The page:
Regular price: $20.72

Membership details Membership details
  • A 30-day trial plus your first audiobook, free.
  • 1 credit/month after trial – good for any book, any price.
  • Easy exchanges – swap any book you don’t love.
  • Keep your audiobooks, even if you cancel.
  • After your trial, Audible is just $14.95/month.
Select or Add a new payment method

Buy Now with 1 Credit

By confirming your purchase, you agree to Audible's Conditions of Use and Amazon's Privacy Notice. Taxes where applicable.

Buy Now for $20.72

Pay using card ending in
By confirming your purchase, you agree to Audible's Conditions of Use and Amazon's Privacy Notice. Taxes where applicable.

Add to Library for $0.00

By confirming your purchase, you agree to Audible's Conditions of Use and Amazon's Privacy Notice. Taxes where applicable.

Publisher's Summary

Abigail Adams offers a fresh perspective on the famous events of Adams's life, and along the way, Woody Holton, a renowned historian of the American Revolution, takes on numerous myths about the men and women of the founding era. But the book also demonstrates that domestic dramas---from unplanned pregnancies to untimely deaths---could be just as heartbreaking, significant, and inspiring as the actions of statesmen and soldiers.
A special focus of the book is Adams's complex relationships: with her mother, sisters, and children; with her husband's famous contemporaries; and with Phoebe, one of her father's slaves. At the same time that John exhibited his own diplomatic skills on a better-known canvas, Abigail struggled to prevent the charitable gifts she gave her sisters from coming between them. In a departure from the persistently upbeat tone of most Adams biographies, Holton's work shows how frequently her life was marred by tragedy, making this the deepest, most humanistic portrayal ever published.
Using the matchless trove of Adams family manuscripts, the author steps back to allow Abigail to respond to her many losses in her own words. Holton reveals that Abigail Adams sharply disagreed with her husband's financial decisions and assumed control of the family's money herself---earning them a tidy fortune through her shrewd speculations (this during a time when married women were not permitted to own property). And he shows that her commitment to women's equality and education was intense and explicitly expressed and practical, from the more than two thousand letters she wrote over her lifetime to her final will (written in defiance of legislation prohibiting married women from bequeathing property).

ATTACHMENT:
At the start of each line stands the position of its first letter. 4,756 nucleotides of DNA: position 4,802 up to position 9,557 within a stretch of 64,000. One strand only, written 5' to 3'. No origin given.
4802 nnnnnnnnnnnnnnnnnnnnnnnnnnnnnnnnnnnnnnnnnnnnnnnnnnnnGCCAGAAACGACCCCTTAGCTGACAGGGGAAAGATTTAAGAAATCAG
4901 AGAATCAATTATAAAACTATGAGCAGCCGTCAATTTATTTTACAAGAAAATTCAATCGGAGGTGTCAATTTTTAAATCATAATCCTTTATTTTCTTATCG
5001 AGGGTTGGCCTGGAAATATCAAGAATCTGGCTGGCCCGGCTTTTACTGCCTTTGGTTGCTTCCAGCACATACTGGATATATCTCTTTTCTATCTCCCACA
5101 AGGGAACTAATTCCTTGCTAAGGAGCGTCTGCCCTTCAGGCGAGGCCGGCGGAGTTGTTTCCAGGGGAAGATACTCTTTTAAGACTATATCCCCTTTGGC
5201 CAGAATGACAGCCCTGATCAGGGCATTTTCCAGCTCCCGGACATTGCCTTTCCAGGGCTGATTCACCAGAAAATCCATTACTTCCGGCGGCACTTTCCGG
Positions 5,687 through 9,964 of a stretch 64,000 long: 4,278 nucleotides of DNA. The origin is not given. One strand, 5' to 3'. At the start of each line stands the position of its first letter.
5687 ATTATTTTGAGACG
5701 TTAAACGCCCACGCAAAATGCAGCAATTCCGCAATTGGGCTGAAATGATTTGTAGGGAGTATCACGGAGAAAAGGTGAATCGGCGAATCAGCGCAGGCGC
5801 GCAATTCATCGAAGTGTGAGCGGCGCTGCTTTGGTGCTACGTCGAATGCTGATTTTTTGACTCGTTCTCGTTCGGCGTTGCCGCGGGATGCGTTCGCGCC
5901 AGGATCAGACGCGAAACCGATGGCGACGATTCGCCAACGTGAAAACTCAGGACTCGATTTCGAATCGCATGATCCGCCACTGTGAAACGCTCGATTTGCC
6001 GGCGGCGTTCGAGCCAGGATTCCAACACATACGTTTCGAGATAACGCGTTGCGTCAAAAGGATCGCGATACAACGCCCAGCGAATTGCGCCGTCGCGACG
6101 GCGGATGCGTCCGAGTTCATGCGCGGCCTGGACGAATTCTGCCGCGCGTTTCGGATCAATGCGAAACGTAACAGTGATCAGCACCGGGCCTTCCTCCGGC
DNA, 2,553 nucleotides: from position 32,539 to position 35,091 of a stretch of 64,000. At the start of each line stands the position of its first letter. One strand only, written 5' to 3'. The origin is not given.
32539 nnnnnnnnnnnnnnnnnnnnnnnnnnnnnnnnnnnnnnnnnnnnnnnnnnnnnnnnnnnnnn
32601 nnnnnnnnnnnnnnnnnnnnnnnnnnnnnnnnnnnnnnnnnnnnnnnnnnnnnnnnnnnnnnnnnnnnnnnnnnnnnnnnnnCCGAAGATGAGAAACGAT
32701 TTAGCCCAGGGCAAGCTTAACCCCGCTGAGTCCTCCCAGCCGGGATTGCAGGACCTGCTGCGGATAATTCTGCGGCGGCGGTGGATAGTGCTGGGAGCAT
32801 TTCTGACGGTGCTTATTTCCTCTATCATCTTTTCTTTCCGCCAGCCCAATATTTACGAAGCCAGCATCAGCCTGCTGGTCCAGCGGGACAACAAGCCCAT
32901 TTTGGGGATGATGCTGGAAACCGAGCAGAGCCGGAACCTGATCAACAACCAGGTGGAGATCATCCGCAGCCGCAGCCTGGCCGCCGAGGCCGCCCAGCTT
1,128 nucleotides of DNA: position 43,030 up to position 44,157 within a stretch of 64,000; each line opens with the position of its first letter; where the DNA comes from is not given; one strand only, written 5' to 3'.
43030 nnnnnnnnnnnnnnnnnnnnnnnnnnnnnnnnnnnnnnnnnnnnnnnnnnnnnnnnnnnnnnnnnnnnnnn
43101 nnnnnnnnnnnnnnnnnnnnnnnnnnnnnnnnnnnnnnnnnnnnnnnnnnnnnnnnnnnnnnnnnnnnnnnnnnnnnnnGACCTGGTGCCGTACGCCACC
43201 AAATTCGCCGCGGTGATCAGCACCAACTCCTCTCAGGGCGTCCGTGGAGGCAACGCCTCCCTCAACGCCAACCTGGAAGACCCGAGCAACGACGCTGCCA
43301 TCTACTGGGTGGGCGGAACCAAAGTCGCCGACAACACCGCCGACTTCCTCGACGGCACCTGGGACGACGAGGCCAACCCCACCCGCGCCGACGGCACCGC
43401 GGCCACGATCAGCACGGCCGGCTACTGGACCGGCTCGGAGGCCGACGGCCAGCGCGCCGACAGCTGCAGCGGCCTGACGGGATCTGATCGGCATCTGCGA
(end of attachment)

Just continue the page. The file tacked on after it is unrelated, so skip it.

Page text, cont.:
Alternately witty, poignant, and uplifting, Holton's narrative sheds new light on one of America's best-loved but least-understood icons.
©2009 Woody Holton (P)2009 Tantor
Show More Show Less

Critic Reviews

"Insightful, sensitive, and original.... Here is a bounty of fine-grained social history as well as a feast of language, from the eye and the voice of a historian-poet." (Nell Irvin Painter, author of The History of White People)
Show More Show Less

Customer Reviews

Most Helpful
5 out of 5 stars
By Michael on 01-14-10

A Remarkable Woman

Fantastic book...especially if you've listened to John Adams like I did. I must comment once again on the remarkable and mellifluous voice of Cassandra Campbell. As soon as I noticed she was the reader I was sold. I highly recommend that you look for her when choosing a download.

Anyway, Abigail Adams. What an amazing woman she was. This book presents the other side of the the John Adams story. How she coped and ran the family during his extended absenses as a career public servant.

It was interesting to learn how archaic society's view of women was during that time and how she struggled for her own identity within those constraints.

From the book, John Adams, and hearing about the love letters they wrote, I had the impression that life between the two was all lovey dovey but it really wasn't according to this. Additionally, the book details the sensitive perspective of the family trials and tribulations as they relate to family relationships. Again, from the John Adams book, I knew of the key personal tragedies but they were told from John's male perspective. Not that any of the events were less painful to him but they were written with less emotion that a female does (we're just wired different).

I was most impressed with Abigail's financial savvy and contribution to the family's wealth through investing and her own business. This woman could do it all...and she did!

Remarkable...a life well lived.

Read More Hide me

23 of 24 people found this review helpful

5 out of 5 stars
By Adam on 01-17-12

Very good

I have read so much on John Adams that I didn't think this book would contain much information that I didn't already know, but it does. It is well written and tells you a lot about the Adamses in general, and Abigail in particular. John and Abigail (and John Quincy for that matter) left behind so many letters and writings that scholars still haven't been able to go through them all. Because of this, there is so much information about them that one or two books about them simply doesn't tell you even the basics. Not only does this book tell you about Abigail and her family, but shines a light on daily life in her day, which we can only see because the Adamses left behind so many writings. I highly recommend this book, along with the John Adams biography by David McCullough, the book on the two by Joseph Ellis, and the John Quincy biography by Paul Nagel. I have gone through all of these and they all contained a lot of information that I hadn't known before.

Read More Hide me

7 of 8 people found this review helpful

See all Reviews